Federal Court finds mandatory hotel quarantine constitutional

The Justice Centre for Constitutional Freedoms is reviewing the decision for grounds of appeal

Federal Court finds mandatory hotel quarantine constitutional
Sayeh Hassan, Sergio Karas

The federal government’s policy of mandatory hotel quarantining for international travellers does not violate the Charter of Rights and Freedoms, the Federal Court of Canada has found.

In Spencer v. Canada (Health), the applicants had alleged that their mandatory quarantine in government-approved hotels and designated quarantine facilities amounted to arbitrary detention, and that failure to inform quarantined travellers of their right to counsel violated s. 10(b). The applicants included a number of Canadians who had travelled internationally, as well as Rebel News Networks and one of its journalists.

Federal Court Chief Justice Paul Crampton’s ruling had two limited exceptions. Though the orders, which were made under the Quarantine Act, did not contravene the Charter, the manner in which they were implemented did, in two instances. Applicant Nicole Mathis and her spouse were not properly informed of their right to retain counsel and border control officials refused to tell them the location of the designated quarantine facility to which they were being taken. Justice Crampton found this incident breached ss. 9 and 10.1(b).

Justice Crampton said the new requirement that travellers book their own hotel reservation remedied the latter violation. Border control officials are also now aware they must inform travellers of their right to retain and instruct counsel at the “outset of detention,” he said.

“The Government of Canada is reviewing the court’s decision carefully as it pertains to travellers’ right to counsel and will amend our policies and procedures to ensure that we fully comply with our obligations under the Charter of Rights and Freedoms,” says Anne Génier, spokesperson for Health Canada and the Public Health Agency of Canada.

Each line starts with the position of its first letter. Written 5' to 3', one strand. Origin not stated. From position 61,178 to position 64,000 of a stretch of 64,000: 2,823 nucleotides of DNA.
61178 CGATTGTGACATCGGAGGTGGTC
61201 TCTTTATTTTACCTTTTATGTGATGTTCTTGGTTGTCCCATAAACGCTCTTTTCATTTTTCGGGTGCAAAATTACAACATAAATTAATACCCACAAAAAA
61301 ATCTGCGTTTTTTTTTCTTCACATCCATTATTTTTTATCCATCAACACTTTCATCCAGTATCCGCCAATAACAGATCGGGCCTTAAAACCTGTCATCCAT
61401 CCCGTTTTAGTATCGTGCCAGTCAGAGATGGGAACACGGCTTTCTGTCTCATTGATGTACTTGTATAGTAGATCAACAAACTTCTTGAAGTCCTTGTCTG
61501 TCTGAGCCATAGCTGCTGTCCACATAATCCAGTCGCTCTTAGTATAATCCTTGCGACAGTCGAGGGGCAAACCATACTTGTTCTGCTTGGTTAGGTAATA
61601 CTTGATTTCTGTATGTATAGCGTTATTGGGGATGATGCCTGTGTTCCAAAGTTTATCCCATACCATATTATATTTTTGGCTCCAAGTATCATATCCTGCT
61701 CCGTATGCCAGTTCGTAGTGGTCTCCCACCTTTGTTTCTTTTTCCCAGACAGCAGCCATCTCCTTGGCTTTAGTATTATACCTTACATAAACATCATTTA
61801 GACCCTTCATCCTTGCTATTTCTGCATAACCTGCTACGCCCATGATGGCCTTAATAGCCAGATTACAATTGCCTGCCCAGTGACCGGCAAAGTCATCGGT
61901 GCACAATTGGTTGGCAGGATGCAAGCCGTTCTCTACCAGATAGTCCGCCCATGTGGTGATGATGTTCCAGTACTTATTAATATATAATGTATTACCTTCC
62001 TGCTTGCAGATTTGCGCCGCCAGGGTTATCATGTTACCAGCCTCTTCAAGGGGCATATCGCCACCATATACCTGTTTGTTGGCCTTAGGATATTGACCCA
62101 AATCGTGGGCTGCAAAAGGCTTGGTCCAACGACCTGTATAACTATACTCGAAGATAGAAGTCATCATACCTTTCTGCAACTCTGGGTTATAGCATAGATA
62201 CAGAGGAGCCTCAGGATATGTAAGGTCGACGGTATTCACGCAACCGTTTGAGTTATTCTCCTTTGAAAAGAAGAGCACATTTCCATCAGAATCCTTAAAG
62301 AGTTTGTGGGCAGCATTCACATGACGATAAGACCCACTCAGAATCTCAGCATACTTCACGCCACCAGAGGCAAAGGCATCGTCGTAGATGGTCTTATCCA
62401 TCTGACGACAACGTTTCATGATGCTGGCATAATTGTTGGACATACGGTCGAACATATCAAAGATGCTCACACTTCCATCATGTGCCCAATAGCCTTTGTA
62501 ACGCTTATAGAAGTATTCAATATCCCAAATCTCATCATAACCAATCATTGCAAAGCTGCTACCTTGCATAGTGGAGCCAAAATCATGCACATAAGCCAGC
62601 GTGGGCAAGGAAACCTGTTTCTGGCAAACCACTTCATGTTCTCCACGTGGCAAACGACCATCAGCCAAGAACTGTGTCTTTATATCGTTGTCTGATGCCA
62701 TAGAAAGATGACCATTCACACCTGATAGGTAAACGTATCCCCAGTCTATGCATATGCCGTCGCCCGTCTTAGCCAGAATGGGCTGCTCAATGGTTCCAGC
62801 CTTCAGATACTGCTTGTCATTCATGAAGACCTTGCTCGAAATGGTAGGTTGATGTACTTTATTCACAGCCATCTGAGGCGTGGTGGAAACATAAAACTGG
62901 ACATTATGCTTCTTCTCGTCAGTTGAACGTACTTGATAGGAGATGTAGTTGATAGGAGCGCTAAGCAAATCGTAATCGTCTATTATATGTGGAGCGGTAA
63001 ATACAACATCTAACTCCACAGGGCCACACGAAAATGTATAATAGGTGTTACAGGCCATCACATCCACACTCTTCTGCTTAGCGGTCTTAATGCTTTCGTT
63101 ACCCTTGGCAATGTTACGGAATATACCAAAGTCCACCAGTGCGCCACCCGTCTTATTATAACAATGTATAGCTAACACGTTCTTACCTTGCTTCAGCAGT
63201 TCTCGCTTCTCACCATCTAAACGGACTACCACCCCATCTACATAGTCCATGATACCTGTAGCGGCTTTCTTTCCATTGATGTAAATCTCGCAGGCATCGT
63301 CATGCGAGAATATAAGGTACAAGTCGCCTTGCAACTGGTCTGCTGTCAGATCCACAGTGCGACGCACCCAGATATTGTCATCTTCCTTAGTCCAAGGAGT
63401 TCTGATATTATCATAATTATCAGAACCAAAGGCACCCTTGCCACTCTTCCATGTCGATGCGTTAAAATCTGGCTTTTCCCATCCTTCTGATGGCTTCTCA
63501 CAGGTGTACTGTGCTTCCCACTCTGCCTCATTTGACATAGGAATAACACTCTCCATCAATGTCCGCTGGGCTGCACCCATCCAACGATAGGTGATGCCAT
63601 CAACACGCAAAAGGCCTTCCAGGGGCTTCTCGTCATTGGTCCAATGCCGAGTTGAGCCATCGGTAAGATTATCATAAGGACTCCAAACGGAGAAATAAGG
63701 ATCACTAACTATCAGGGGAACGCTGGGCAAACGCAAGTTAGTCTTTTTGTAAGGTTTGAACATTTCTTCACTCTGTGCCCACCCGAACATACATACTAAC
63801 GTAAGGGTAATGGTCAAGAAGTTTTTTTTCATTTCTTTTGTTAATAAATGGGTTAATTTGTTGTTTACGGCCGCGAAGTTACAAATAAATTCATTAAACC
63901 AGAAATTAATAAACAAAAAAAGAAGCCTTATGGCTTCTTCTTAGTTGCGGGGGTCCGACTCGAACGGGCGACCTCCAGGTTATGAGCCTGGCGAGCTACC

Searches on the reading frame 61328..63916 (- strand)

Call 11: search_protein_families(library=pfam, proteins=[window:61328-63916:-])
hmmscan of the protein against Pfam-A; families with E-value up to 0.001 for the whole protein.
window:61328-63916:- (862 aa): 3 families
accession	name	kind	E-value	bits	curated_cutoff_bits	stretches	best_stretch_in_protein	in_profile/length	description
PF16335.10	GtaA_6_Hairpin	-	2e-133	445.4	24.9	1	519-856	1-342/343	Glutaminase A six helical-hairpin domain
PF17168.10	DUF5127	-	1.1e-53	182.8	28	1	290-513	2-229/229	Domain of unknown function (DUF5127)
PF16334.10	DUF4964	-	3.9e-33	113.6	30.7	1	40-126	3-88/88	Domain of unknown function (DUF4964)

“This decision validates Canada’s approach to protecting public health through enhanced quarantine measures that serve to limit the introduction and spread of COVID-19 and variants of concern in Canada,” says Génier.

Representing the applicants were Sayeh Hassan and Henna Parmar, staff lawyers at the Justice Centre for Constitutional Freedoms. Hassan says they are reviewing the judgment for grounds of appeal.

“The finding that detention of thousands of law-abiding Canadians in federally mandated facilities does not violate their Charter rights is a blow to our democracy and our Charter,” she says. “This is especially troubling in the case of people that are being forced into quarantine facilities under the threat of arrest.”

“Unfortunately, we have seen a serious erosion of our Charter rights in the last 15 months,” says Hassan. “And while we accept that the government can take reasonable steps in times of emergency, those measures have to be supported by evidence and be justifiable in a free and democracy country.  While we respect the decision of the Court, based on the evidence that was presented in Court we believe that the current measures are not justifiable in a free and democratic society.”

Ottawa recently announced that as of July 5, mandatory hotel quarantining will not be required of international travellers who are fully vaccinated and test negative for COVID. But the change will only apply to travellers vaccinated with one of the four vaccines approved in Canada: Pfizer, Moderna, AstraZeneca and Johnson & Johnson.

Immigration lawyer Sergio Karas notes that the loosening of quarantine restrictions will not apply to the large portion of the world, who have received another vaccine. Brazil, Russia and China, for example, each have their own. This limits the extent to which the rule change will allow immigration, especially business immigration, to recover.

“A lot of business travellers take the position that if they are required to quarantine in any way, shape or form, they will just not come,” says Karas, a certified specialist in citizenship and immigration law.

“The fact that the federal government is allowed to wield so much power, under the provisions of the Quarantine Act, is very concerning from the immigration point of view.”

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